In 7000 B.C., Jericho encompassed of about eight to ten acres and was home to estimated two to three thousand people. It was inhabited by people who depended on collecting wild seeds for food. It is appears that they did not plant seeds, but harvested wild grains using scythes with flint edges and straight bone handles and used stone mortars with handles for grinding them. Some people lived in caves, while others occupied primitive villages with round huts made from sun-dried bricks. They buried their dead with jewelry in graves made out of rock.
The early inhabitants of Jericho dug out canals to bring water from nearby sources to where they lived and perhaps to irrigate land with wild plants they harvested for food. They constructed huge two-meter-thick walls around their villages. Inside the main fortified settlement was a circular stone tower, nine meters in diameter, and ten meters high, built for protection and requiring thousands of man hours to build. The people of ancient Jericho practiced the domestication of animals, and weaving mats, as well as animal hunting, and perhaps, agriculture. They used spears and flint-capped arrows. They also used hatchets to cut tree branches. Some inhabitants expanded from their settlements in search of new homes outside their boundaries.
The Archeological Museum of Jordan has a stunning collection of 9,000-year-old sculptured heads from Jericho. Consisting of on an actual skull with plaster skin and sea shell eyes, each head is different. Some archeologists claim they were sealed "spirit" traps," designed to keep the soul from wandering around. Jericho.
Story of Joshua and the Walls of Jericho
According to the BBC: “The story of the walls of Jericho is one of the most violent episodes in the Bible. An army of nomads emerges from the desert and destroys a heavily fortified city... not by force, but by faith. The story is set in the Middle East, some 3000 years ago. Even then, the area was plagued by war. The story begins with Joshua and his army preparing an attack in the mountains to the north-east of the Dead Sea. From the mountains, Joshua looks west across the river Jordan toward his destination. According to the Bible, this was the territory God once pledged to Abraham and his descendants. At Joshua's command are some 40,000 Israelite men, descendants of the Hebrew slaves who fled Egypt. There is one problem: the country is already inhabited by Canaanites. [Source: BBC, July 6, 2009 |::|]
Jericho today“Like any good military commander, Joshua's first requirement is to gather military intelligence. He sends out two spies across the Jordan River ahead of time. They go immediately to an inn that's run by a prostitute. In the ancient world, brothels and taverns were obvious places to gather information. The spies meet a prostitute called Rahab. But things soon go wrong. No sooner have they come to her house than the King of Jericho sends his men, because he knows that the spies have arrived. Rahab takes charge of the whole situation. She hides the spies in the stocks of grain on her roof. |::|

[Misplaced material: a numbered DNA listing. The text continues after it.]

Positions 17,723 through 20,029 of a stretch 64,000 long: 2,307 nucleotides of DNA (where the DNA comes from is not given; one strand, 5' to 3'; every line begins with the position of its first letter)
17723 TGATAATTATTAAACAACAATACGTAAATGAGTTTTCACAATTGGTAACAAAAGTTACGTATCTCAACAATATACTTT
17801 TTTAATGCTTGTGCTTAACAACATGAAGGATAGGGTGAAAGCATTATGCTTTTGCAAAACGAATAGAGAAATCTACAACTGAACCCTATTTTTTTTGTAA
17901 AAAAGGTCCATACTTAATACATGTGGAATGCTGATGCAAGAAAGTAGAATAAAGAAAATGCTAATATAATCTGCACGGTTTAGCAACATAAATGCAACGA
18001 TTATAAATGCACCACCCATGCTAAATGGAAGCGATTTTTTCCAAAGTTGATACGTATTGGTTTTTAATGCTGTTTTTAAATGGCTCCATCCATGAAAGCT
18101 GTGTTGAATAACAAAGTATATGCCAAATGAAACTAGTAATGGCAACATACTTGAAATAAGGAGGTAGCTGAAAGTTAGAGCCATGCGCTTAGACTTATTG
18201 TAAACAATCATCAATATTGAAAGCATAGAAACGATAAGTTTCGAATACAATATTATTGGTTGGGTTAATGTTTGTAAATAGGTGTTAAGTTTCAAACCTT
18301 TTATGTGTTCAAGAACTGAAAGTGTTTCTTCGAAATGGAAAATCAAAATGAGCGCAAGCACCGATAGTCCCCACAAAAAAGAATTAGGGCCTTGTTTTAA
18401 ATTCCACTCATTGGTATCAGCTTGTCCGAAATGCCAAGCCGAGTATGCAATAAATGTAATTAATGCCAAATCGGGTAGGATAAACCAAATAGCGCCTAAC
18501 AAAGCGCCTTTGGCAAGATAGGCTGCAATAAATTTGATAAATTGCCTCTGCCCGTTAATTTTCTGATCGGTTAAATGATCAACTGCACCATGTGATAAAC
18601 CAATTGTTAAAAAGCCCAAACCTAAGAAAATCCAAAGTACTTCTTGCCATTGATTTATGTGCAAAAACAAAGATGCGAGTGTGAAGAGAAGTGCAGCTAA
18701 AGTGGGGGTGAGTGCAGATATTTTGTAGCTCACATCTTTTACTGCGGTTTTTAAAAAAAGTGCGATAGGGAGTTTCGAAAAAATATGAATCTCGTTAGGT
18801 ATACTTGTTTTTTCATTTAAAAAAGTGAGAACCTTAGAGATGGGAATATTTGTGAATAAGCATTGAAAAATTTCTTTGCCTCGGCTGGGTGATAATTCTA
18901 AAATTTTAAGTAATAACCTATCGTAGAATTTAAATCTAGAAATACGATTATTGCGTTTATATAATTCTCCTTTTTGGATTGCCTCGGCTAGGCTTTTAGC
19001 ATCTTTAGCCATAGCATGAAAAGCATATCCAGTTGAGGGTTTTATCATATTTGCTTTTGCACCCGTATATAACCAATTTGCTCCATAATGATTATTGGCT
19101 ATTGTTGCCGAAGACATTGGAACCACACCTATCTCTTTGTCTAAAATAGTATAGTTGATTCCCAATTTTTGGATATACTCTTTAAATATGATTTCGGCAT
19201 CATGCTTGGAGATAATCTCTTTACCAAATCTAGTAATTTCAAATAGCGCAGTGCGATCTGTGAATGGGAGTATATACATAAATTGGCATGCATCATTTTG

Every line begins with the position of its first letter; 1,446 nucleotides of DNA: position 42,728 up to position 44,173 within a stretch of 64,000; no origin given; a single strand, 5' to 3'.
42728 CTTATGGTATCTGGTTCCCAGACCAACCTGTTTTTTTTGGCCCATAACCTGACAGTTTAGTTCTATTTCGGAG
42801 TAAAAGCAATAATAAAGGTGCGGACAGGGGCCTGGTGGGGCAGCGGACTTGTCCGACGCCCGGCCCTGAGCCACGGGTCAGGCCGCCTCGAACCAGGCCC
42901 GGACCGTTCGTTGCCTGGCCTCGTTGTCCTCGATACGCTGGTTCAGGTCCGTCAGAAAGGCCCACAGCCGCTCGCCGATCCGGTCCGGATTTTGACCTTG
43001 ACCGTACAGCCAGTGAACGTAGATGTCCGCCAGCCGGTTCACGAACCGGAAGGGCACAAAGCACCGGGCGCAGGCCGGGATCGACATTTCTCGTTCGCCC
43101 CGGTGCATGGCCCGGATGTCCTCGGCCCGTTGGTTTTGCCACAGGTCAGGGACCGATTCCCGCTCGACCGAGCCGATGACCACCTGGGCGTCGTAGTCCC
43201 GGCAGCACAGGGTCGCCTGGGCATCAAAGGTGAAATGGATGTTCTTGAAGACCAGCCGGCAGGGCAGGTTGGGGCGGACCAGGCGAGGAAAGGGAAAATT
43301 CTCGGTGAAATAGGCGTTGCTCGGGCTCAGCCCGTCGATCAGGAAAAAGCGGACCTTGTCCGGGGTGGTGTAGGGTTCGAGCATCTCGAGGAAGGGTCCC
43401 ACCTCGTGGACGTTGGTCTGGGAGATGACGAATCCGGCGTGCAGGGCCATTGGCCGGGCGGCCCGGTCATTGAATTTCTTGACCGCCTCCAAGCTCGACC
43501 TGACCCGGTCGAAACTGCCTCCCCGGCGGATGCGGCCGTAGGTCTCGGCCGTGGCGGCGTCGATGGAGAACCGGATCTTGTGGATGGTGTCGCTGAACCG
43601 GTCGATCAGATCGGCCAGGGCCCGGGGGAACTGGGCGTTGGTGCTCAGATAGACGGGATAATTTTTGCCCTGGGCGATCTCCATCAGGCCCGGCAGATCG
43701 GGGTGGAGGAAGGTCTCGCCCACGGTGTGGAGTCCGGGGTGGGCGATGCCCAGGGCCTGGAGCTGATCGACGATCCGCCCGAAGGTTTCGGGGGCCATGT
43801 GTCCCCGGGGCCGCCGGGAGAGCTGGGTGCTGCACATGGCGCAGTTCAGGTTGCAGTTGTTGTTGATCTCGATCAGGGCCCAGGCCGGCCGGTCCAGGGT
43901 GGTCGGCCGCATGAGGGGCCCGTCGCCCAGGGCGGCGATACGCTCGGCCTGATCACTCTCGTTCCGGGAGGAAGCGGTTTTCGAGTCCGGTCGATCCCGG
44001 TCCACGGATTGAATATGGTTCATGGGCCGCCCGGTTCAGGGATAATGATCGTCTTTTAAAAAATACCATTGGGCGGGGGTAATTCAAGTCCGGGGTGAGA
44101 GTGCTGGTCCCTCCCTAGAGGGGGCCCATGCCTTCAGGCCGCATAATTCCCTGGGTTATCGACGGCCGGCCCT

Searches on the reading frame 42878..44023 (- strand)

“When the King's guards come, Rahab says to them: "Some men came, you're right, but they left a long time ago when the city gate closed. If you rush ahead and go down to the Jordan, I think you'll find them there." Having thus diverted the pursuers, she goes up to the roof and tells the spies that she knows that Israel will conquer the land. She knows that God has promised the land to them. |::|
“The Bible tells how the army walked around the walled city of Jericho once a day for six days. Each time they walked priests blew trumpets. On the seventh day they circled seven times and the walls of the city came crashing down. Joshua and his army conquered the city, massacring every person they found. Only Rahab and her family were saved. The once mighty city of Jericho had been set alight. Joshua and his people then continued to destroy other towns and cities and Joshua succeeded in conquering Canaan.” |::|
Evidence of Joshua and the Walls of Jericho
According to the BBC: “Many archaeologists have struggled to find evidence of a historical battle at Jericho at the time the story takes place in the Bible. Through their quests they have uncovered many intriguing facts about the Canaanites and Israelites which challenge many assumptions. Archaeologists have discovered that a series of earthquakes swept through the Eastern Mediterranean, including where Jericho stood, in around 1250 BC, and certainly brought walls crumbling down. However, the dates don't match with the time Joshua was supposedly conquering the land. Maybe the memory of the destruction of the towns inspired scribes to write about a great warrior who conquered cities with God's will. Or perhaps the catastrophic collapse of the old world through the earthquakes gave way to opportunism and Israelite groups took advantage of the destruction of the existing Canaanite cities and began to settle in Israel. [Source: BBC, July 6, 2009 |::|]
“There is a twist to the story. Recent DNA research shows that the Canaanites and Israelites were not just similar in their cultures, they were genetically identical. Perhaps the Israelites did not conquer the land at all - they were there all along. Is then, the story of Joshua and the walls of Jericho complete fiction? Well, perhaps not. Joshua's military tactics are plausible and it is possible that some Israelites did travel across from Egypt. Authors could have embellished stories of their ancestors. The story is most probably a culmination of separate oral traditions. Maybe there as a historical figure called Joshua who travelled with his people to a new land.” |::|
Hazor and Joshua’s Victory There